“We should be ahead of the curve in Africa and now we are seeing other countries in Africa ahead of us when we are the country where the research was happening. We are the country with the universities,” he said.
“We had so many vaccine companies coming here to do research. I am not happy with the delay.”
Countries with restrictions on travel to and from SA are attempting to block the spread of the highly contagious 501Y.V2 variant of the coronavirus that was first detected in SA at the end of last year.
Kubayi-Ngubane said the variant put SA on the back foot. “It did affect [us] negatively because there was a lot of misunderstanding and miscommunication. Only to find that UK has a variant, the US has a variant — everybody has a variant,” she said.
“But as you know in terms of international markets and international discussions, for that message to go out it actually takes a bit longer.”
The minister said the idea of a vaccine passport would go to the cabinet in a few weeks, and SA is pushing, in talks at the UN and the World Trade Organisation, for an agreement that all international borders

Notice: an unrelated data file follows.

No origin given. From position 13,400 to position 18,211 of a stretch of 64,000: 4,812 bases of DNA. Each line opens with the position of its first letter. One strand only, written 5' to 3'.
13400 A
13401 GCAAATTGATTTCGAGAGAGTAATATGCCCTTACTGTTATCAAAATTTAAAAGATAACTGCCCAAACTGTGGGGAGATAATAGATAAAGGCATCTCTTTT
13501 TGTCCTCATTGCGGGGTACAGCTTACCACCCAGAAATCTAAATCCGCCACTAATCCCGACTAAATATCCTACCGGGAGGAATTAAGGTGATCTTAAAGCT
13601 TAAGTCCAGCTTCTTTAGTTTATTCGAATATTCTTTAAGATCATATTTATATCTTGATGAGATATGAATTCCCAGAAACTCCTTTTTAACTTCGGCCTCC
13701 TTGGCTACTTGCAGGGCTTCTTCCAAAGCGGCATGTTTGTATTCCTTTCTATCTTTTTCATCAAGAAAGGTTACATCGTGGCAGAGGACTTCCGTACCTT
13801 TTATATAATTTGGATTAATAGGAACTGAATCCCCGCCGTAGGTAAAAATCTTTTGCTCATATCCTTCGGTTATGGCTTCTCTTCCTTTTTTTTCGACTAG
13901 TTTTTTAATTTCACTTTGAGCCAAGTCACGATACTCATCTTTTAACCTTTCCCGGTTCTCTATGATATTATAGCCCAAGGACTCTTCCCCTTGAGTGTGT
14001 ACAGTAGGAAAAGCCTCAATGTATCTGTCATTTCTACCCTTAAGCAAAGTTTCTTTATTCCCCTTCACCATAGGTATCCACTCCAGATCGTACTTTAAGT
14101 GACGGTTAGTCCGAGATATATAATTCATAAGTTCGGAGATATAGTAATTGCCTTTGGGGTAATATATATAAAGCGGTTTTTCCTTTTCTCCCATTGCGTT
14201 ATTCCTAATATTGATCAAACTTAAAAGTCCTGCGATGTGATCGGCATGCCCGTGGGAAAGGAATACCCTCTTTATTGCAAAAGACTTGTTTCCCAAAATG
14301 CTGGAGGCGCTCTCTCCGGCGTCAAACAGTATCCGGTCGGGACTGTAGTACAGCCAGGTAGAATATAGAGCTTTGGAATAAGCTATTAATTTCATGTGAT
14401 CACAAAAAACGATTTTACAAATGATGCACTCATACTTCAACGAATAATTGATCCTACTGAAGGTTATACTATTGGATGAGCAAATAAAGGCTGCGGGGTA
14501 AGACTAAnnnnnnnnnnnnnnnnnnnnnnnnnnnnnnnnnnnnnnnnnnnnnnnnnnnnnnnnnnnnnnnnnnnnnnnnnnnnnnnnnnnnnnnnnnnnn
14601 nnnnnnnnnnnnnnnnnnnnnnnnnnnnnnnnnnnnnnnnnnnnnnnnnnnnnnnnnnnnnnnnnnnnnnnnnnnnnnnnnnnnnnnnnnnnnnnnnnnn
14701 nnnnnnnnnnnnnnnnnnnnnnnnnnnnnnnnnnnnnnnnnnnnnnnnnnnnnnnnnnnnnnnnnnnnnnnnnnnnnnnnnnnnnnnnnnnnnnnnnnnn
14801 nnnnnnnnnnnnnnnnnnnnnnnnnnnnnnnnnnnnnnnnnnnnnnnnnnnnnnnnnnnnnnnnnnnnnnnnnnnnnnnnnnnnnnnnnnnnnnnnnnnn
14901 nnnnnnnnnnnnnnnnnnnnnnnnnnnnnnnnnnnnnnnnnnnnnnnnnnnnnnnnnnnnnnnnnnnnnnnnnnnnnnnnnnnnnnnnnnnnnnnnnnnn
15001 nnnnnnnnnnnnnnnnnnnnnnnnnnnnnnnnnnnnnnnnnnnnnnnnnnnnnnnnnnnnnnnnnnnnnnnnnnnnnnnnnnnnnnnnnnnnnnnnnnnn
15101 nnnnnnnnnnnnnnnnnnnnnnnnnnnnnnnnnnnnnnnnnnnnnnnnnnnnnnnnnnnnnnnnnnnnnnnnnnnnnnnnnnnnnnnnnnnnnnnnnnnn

should be reopened to help the world return to normality after a year of lockdowns.
“What we are currently in discussion on is whether if a person says: ‘I have been vaccinated’, do they still have to produce a negative test result? We are looking at this globally and you see this is what Europe is doing, they are testing it. So we will continue to observe how globally that is being used.”
Kubayi-Ngubane said SA has no remaining restrictions on foreign visitors, beyond requiring a negative Covid-19 test, but Flight Centre SA MD Andrew Stark said South African travellers are struggling to get to destinations. A VIP customer who needed to get to the US was faced with a trip that included a 14-day quarantine in Nigeria or Kenya followed by a two-day stopover in the Caribbean.
As well as having to supply valid negative Covid-19 tests, all travellers to the UK and EU have to quarantine for 10-14 days at their own expense in government-appointed hotels.
Fifteen airlines have either halted flights to SA or have heavy restrictions on passengers. Emirates is flying inbound passengers but only cargo on outbound flights, and Delta, United, Qantas, British Airways and Virgin Atlantic will not resume flights to SA until May-July at the earliest.
KLM and Air France are still flying to SA, but outbound flights are limited to EU nationals or South African citizens who are continuing to another destination outside the EU. Lufthansa and Swiss are accepting only their own citizens for outbound flights.